Density Altitude

One of the most notorious killers of pilots is the density altitude trap. Lets say a pilot in a 172 is at Columbia California, in the famous Amador county near to where gold was first discovered before the Gold Rush. Columbia is a tiny Western town with unpaved streets hardly changed since the turn of two centuries. Its near Jamestown with its railroad used in western movies and its famous saloon.

Its also a killer airport. The reason is, while only 2100 feet above sea level, it has very hot afternoons, where the hot thin air can increase the apparent aviation altitude, called the Density Altitude, to more than 10,000 feet. Thats why this tiny airport into this tiny town has a 5000 foot runway, because the DA can rapidly go beyond the ability of the planes to climb out.

I myself, while a student pilot, did my long cross country into 022, spending a few hours in town. When I went to depart, in a 152, the density altitude had climbed to 9000 feet, which means that it as if the airport elevation had climbed 7000 in two hours.

Lucky for me, I had a 5000 foot runway and a specially modified Cessna 152, called the Sparrowhawk, that had a 110hp engine and a high tech prop,

It would be easy and helpful to add DA to the displays.

Kelly

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This would be a simple yet great feature! I’m a student pilot at KAPA and with a field elevation of 5880 we get DA’s upwards of 9000 on any given day in the summer! This would definitely add a good touch of realism to the game.

Are you asking for density altitude to be displayed on the bottom bar?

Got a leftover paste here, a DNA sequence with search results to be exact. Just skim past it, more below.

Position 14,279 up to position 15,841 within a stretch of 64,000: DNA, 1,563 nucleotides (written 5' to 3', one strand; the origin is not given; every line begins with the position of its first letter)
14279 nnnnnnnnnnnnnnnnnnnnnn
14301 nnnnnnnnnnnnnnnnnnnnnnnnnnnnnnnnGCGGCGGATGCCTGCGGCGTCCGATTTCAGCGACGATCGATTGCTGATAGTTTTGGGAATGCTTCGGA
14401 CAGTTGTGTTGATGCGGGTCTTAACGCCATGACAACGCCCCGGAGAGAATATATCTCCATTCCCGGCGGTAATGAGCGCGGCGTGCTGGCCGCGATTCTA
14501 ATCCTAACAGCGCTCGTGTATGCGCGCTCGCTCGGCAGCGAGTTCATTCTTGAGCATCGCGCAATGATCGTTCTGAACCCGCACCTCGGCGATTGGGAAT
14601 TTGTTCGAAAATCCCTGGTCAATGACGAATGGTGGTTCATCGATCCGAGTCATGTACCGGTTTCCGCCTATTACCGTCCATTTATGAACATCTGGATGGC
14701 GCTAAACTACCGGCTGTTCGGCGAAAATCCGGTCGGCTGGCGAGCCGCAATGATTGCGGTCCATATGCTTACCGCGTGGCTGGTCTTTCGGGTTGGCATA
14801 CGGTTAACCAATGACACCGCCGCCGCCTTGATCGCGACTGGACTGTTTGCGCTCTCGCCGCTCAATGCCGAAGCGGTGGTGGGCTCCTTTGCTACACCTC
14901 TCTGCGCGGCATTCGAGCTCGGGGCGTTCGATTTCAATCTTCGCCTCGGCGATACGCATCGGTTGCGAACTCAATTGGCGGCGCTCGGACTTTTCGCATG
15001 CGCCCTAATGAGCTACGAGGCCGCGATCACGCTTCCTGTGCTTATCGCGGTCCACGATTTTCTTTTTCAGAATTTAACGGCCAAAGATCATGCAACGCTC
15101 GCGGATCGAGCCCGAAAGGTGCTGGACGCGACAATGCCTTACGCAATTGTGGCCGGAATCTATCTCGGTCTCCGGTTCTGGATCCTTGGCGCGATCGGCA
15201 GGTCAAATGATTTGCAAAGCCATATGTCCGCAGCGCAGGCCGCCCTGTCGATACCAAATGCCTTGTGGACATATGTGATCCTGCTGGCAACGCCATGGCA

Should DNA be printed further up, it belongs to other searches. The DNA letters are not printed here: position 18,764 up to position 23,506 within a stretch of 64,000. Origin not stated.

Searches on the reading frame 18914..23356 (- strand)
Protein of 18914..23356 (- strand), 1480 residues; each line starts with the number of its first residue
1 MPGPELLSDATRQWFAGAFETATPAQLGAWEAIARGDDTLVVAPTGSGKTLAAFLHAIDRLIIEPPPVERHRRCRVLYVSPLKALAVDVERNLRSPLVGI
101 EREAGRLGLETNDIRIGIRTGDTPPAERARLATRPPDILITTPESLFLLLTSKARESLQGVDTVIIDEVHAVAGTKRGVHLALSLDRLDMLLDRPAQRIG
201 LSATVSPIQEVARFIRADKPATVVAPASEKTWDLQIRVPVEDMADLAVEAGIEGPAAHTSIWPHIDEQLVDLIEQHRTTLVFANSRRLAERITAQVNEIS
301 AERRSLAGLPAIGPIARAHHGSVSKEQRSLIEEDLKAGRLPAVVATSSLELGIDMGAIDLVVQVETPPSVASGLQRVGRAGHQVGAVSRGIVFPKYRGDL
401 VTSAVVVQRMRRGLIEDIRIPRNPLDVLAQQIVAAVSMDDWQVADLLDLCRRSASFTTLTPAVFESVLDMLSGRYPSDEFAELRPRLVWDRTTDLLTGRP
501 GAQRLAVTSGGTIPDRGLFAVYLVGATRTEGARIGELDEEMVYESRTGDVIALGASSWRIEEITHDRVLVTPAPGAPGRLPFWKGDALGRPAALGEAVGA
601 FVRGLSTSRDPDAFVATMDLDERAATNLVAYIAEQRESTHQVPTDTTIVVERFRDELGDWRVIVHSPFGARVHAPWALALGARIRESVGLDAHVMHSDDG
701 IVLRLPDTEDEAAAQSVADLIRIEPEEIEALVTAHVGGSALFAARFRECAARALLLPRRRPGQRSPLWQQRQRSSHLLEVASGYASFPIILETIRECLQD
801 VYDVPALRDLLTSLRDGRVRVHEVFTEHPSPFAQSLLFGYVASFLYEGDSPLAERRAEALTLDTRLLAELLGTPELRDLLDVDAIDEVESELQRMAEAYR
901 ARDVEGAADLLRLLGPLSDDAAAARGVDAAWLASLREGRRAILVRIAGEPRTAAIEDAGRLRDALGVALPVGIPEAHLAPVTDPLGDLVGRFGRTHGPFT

On the bottom bar would be good. Another place could be the Wx tab for the airport. ASOS automated weather and ATIS supply it regularly.

Is pressure even modeled in the game? If you put pressure on the bottom bar it is always standard pressure regardless of weather. It will even stay standard pressure as you climb.

Pressure is modeled.

Pressure as you change altitude is modeled, but I don’t think pressure as it relates to weather is. That’s why the pressure on the bottom bar doesn’t change, regardless of the weather at your location.

Pressure and density altitudes are already modeled, just not displayed on the bottom bar.

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As a test, i ran a C172 out of O22 today at a temperature of 36°C. The plane would not climb. I estimate the DA was about 11000.

Its a critical safety datapoint 99% already delivered.

Pressure is modelled with temp and altitude. The only missing element is humidity (displayed but not effective so far).

It would be cool to have this, eventhough it is pretty easy to find a calculator online or make one oneself with excel.

The calculator for this in aviation is called an E6B. And yes, temp + humidity, elevation, and pressure combine to create a density altitude. All the data is there in IF.

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